Exposure to light suppresses the production of melatonin, making it more difficult to fall asleep. A sleep researcher writes for Harvard Business Review about the potential of blue light blocking glasses.
The first study examined 63 managers, and the second study examined 67 customer service representatives. Both studies used the same research design: The employees spent one week wearing blue light filtering glasses for two hours before bedtime each night for a week. The same employees also spent one week wearing “sham” glasses for two hours before bedtime each night. The sham glasses had the same frames, but the lenses did not filter out blue light. Participants had no reason to believe that there would be differential effects of the two sets of glasses on sleep or performance, or in which direction such an effect would occur. We randomly determined whether any given participant spent the first week using the blue light filtering glasses or the sham glasses.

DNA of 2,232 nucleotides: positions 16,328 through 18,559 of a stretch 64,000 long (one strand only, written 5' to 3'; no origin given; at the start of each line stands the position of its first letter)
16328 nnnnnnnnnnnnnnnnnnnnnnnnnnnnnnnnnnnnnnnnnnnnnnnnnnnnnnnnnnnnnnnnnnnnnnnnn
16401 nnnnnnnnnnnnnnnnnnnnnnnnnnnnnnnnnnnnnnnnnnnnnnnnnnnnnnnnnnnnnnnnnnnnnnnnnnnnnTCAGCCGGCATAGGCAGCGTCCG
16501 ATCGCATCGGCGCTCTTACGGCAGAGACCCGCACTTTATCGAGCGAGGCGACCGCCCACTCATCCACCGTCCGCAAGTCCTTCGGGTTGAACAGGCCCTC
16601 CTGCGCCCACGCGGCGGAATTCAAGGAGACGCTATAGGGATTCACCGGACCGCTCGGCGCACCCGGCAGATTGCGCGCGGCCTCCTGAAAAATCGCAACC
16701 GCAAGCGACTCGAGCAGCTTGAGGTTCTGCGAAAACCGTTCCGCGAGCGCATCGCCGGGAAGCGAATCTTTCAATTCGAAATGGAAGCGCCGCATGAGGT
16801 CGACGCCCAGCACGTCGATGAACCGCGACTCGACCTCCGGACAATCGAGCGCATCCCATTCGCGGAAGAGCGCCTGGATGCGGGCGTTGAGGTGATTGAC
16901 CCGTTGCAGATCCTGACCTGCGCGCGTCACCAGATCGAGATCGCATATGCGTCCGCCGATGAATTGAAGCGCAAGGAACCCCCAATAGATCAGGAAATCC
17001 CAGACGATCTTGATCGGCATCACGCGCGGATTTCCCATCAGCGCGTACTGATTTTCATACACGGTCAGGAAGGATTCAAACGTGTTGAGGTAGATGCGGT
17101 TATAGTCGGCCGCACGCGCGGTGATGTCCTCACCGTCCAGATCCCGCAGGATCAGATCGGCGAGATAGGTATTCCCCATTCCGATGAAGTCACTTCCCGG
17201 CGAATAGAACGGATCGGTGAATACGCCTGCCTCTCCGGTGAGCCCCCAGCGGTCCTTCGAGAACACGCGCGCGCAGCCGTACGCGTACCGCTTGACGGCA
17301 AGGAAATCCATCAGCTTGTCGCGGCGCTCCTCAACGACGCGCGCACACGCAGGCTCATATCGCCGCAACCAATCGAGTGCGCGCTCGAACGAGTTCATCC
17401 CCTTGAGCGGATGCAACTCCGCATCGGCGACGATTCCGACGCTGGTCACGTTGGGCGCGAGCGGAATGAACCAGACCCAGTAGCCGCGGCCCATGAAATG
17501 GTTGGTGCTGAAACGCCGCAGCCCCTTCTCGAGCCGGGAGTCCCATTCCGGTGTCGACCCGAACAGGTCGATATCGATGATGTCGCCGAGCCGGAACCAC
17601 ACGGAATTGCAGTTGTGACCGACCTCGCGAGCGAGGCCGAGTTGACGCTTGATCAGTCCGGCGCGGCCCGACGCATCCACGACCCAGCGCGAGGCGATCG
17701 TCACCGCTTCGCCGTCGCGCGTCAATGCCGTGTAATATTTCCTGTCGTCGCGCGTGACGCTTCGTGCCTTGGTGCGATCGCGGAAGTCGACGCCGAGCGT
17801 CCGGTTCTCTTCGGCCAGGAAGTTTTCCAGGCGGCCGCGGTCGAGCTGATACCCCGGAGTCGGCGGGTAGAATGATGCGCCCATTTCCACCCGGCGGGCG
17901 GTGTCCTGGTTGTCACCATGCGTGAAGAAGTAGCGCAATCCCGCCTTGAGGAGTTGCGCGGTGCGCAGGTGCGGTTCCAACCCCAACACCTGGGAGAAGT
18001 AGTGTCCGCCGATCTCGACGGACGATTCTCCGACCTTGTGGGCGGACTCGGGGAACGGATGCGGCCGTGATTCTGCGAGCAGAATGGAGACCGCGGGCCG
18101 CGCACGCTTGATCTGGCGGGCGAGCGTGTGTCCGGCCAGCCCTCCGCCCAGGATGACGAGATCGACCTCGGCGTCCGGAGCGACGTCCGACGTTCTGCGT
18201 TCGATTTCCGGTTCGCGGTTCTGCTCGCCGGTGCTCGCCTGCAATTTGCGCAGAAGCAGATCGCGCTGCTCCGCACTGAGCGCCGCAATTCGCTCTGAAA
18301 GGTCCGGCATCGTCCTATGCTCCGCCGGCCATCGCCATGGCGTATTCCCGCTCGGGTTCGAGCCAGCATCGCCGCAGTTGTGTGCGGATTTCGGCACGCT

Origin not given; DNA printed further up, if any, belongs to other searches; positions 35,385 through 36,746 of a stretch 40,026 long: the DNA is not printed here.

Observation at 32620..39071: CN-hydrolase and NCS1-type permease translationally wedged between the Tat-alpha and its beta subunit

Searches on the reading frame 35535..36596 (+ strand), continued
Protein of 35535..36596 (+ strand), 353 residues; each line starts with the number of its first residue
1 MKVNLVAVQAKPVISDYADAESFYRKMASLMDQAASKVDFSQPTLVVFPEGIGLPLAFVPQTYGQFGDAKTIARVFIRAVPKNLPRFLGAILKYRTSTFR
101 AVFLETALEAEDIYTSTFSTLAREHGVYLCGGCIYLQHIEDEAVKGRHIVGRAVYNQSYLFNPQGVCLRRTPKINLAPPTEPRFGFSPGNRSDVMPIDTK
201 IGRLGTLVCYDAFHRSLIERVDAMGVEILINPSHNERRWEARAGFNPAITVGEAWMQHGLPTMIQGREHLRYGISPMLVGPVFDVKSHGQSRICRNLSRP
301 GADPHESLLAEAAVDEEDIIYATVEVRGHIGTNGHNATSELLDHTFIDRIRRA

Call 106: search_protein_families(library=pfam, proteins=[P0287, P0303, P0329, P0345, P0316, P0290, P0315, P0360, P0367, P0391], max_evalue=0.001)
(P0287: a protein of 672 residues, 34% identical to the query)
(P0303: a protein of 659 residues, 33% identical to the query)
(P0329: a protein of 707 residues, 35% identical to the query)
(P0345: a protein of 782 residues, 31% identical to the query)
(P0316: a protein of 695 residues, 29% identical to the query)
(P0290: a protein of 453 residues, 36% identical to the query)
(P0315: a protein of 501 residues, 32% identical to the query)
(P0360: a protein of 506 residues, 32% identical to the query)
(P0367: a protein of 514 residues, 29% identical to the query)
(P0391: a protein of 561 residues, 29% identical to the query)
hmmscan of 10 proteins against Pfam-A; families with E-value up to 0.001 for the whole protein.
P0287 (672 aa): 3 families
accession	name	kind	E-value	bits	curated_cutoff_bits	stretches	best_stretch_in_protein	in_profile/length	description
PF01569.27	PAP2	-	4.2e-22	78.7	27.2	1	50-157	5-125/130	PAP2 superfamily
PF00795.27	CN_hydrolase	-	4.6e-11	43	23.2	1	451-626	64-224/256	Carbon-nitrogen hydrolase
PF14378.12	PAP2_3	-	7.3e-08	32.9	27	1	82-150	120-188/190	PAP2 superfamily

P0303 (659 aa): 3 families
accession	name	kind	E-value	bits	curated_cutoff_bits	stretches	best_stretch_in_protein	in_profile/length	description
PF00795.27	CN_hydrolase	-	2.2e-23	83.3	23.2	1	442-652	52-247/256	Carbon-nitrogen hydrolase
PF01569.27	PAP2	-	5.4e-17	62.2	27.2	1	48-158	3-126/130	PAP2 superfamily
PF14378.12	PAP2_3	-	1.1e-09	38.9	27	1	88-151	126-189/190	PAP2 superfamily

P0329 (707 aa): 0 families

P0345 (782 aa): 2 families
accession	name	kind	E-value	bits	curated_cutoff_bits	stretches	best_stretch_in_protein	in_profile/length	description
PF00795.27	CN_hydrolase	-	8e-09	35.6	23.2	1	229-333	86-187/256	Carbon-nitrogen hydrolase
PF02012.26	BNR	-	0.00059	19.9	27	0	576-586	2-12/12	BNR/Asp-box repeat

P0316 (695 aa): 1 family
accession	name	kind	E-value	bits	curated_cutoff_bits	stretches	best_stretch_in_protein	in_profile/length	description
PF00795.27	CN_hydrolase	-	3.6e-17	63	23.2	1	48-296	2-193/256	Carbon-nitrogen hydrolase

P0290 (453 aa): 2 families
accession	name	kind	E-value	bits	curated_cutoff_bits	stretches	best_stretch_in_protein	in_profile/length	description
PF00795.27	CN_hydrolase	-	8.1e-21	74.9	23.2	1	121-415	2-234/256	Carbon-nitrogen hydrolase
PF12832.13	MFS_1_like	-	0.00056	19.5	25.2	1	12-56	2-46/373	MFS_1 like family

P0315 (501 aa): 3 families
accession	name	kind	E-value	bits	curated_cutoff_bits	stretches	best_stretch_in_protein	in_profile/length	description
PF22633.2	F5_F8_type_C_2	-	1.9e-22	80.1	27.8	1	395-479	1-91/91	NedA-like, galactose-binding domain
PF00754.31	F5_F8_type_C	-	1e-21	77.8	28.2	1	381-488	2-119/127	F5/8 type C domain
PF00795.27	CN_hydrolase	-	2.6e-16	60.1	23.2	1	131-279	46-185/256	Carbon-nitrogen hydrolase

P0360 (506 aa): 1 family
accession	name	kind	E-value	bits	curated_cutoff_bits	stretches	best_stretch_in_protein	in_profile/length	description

The results were remarkably consistent across the two studies. Compared to the week in which people wore the sham glasses, in the week in which people wore the blue-light-filtering glasses participants reported sleeping more (5% longer in the managers study, and 6% longer in the customer service representative study) and getting higher quality sleep (14% better in the managers study, and 11% better in the customer service representative study).
Sleep quantity and quality both had beneficial effects on all four work outcomes. Compared to the week in which participants wore the sham glasses, in the week in which people wore the blue light filtering glasses, participants reported higher work engagement (8.51% higher in the managers study and 8.25% higher in the customer service representative study), more helping behavior (17.29% and 17.82% more in each study, respectively), and fewer negative work behaviors (11.78% and 11.76% fewer, respectively).